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Columns : The Federal Voice

Time to Disarm Police Critics

A recent incident in New York City demonstrates how ignorant police critics can be of your tactics and training.

December 07, 2016  |  by Jon Adler

You're damned if you use a TASER, and damned if you don't. That seems to sum up the collective wisdom of bureaucrats who lambast law enforcement's use of force.

A glaring example of this occurred recently in New York City. On Oct. 18, NYPD officers responded to a call regarding an emotionally disturbed subject. After entering the subject's apartment, Sgt. Hugh Barry and other officers were confronted by 66-year-old Deborah Danner. Police say Sgt. Barry was engaging Danner at the entrance of her bedroom while she was holding a pair of scissors in a threatening manner. Barry was able to convince her to drop the scissors, but Danner suddenly grabbed a baseball bat and attempted to strike him. Barry drew his service weapon and fired twice, killing Danner.

Within 24 hours of this incident, Mayor Bill de Blasio declared at a news conference, "The shooting death of Deborah Danner is tragic and unacceptable. It should never have happened. It's as simple as that." He added, "Our Officers are supposed to use deadly force when faced with a dire situation." Mayor de Blasio and other police officials went on to condemn Sgt. Barry for not deploying his TASER.

In his assessment of this incident, the only thing de Blasio got right is that Danner's death was tragic. When an emotionally disturbed person, regardless of gender, attacks an officer with a bat, it's "a dire situation."

While trampling on Sgt. Barry's reputation, de Blasio demonstrated a failed grasp of NYPD training and tactics. First, he failed to recognize a baseball bat as a potentially lethal weapon. He also failed to recognize that the behavior of someone suffering from severe mental illness can change without cue or warning. He failed to grasp that when an officer is confronted with a potentially lethal threat in close quarters, a TASER is not an option. The mayor also failed to mention that Barry was the only officer on scene who was issued a TASER. That's a failure the mayor owns.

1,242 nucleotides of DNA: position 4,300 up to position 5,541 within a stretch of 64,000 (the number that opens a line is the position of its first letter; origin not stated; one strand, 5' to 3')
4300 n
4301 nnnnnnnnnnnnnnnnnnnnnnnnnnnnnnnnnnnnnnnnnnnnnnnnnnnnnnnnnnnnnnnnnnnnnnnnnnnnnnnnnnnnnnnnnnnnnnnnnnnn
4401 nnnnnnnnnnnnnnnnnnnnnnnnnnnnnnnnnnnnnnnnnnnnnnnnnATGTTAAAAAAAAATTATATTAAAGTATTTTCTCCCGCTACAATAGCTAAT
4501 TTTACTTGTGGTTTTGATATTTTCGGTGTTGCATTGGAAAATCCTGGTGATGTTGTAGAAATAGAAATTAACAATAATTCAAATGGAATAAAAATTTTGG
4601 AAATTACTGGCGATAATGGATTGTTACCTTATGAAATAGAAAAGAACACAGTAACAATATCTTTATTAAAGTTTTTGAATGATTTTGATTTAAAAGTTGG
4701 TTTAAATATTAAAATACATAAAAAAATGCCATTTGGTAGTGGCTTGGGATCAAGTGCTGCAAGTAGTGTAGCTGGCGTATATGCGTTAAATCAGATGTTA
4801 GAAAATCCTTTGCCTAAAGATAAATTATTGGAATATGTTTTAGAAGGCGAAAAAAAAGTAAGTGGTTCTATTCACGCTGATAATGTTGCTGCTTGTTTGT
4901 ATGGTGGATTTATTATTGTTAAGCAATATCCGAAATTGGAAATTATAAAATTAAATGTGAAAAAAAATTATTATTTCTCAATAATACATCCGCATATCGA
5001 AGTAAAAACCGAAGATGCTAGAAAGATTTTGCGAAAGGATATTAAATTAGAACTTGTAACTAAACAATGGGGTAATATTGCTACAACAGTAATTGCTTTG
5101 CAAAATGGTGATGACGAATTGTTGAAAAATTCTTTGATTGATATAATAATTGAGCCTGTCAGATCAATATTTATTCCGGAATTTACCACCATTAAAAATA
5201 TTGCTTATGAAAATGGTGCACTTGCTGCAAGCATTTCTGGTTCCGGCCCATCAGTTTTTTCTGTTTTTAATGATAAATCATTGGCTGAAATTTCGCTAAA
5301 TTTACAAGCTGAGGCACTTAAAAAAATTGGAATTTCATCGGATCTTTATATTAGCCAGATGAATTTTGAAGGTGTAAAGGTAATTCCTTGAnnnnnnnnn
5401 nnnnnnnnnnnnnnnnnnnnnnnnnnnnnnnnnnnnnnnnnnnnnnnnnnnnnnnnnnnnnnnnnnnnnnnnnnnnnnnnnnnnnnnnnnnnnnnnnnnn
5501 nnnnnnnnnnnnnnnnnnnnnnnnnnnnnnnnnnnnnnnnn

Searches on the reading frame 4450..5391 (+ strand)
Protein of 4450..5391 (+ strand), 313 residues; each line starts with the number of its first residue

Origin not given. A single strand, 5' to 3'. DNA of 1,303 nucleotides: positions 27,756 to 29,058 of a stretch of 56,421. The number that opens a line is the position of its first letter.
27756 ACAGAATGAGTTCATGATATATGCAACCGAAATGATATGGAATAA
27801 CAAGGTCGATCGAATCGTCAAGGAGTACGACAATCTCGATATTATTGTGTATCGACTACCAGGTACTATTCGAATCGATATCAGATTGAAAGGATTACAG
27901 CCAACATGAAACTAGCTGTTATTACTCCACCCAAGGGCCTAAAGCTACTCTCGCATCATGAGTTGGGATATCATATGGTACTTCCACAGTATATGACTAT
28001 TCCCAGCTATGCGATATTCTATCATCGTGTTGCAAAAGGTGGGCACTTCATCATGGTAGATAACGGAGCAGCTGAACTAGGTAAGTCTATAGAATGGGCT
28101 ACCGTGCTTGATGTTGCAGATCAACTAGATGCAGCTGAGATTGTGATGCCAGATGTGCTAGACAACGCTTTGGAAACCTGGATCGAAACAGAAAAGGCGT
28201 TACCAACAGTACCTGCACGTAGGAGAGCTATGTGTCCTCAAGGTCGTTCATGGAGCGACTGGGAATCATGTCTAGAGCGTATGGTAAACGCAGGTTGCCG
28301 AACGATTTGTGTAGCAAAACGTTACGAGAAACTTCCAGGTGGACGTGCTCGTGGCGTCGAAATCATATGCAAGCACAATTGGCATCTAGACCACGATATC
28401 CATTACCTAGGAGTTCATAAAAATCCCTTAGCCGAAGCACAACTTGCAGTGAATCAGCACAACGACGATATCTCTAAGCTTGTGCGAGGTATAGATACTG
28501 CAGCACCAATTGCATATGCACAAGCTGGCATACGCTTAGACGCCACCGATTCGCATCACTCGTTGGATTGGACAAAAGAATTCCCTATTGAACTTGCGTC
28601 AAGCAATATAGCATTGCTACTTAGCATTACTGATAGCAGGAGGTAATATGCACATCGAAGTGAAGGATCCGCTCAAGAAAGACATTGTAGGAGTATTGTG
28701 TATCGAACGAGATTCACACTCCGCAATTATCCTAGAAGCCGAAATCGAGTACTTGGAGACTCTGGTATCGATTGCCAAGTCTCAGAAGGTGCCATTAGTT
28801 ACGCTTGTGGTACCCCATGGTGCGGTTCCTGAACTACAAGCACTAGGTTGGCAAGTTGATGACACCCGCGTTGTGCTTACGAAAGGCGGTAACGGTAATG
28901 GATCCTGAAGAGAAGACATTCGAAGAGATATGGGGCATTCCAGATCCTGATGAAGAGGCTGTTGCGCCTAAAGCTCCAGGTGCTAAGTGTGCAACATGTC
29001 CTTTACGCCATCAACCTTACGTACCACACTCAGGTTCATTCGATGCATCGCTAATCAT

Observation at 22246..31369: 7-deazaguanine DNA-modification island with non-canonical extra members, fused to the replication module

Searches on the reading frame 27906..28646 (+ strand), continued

Barry engaged Danner as the contact officer. The other officers on scene were in effect his cover. Apparently, only NYPD patrol sergeants have been issued TASERs, so the other officers on scene didn't have them. Basic tactical training teaches that it is not the contact officer's responsibility to deploy a less-lethal weapon, especially in close quarters. Because de Blasio has been unwilling or incapable of issuing TASERs to all patrol officers, he has unwittingly increased the likelihood of shooting incidents. He owns this outcome; not Sgt. Barry, who was justified in defending himself from a potentially lethal attack. 

Adding to Mayor De Blasio's failures, he apparently was unaware or indifferent to what recruits are taught in the police academy. NYPD Sergeants Benevolent Association President Ed Mullins revealed the following academy test question in his Oct. 22 release: With a baseball bat in his hands, an emotionally disturbed man charges at a police officer and threatens to break his nose. The officer is backed against a wall. Based on the Department's guidelines on the use of force and deadly physical force…(select the correct answer):

  1. Because the broken nose is not a serious physical injury, the officer may not shoot.
  2. Because the suspect is threatening imminent deadly physical force, the officer may shoot.
  3. The officer must first utilize his baton or pepper spray before shooting.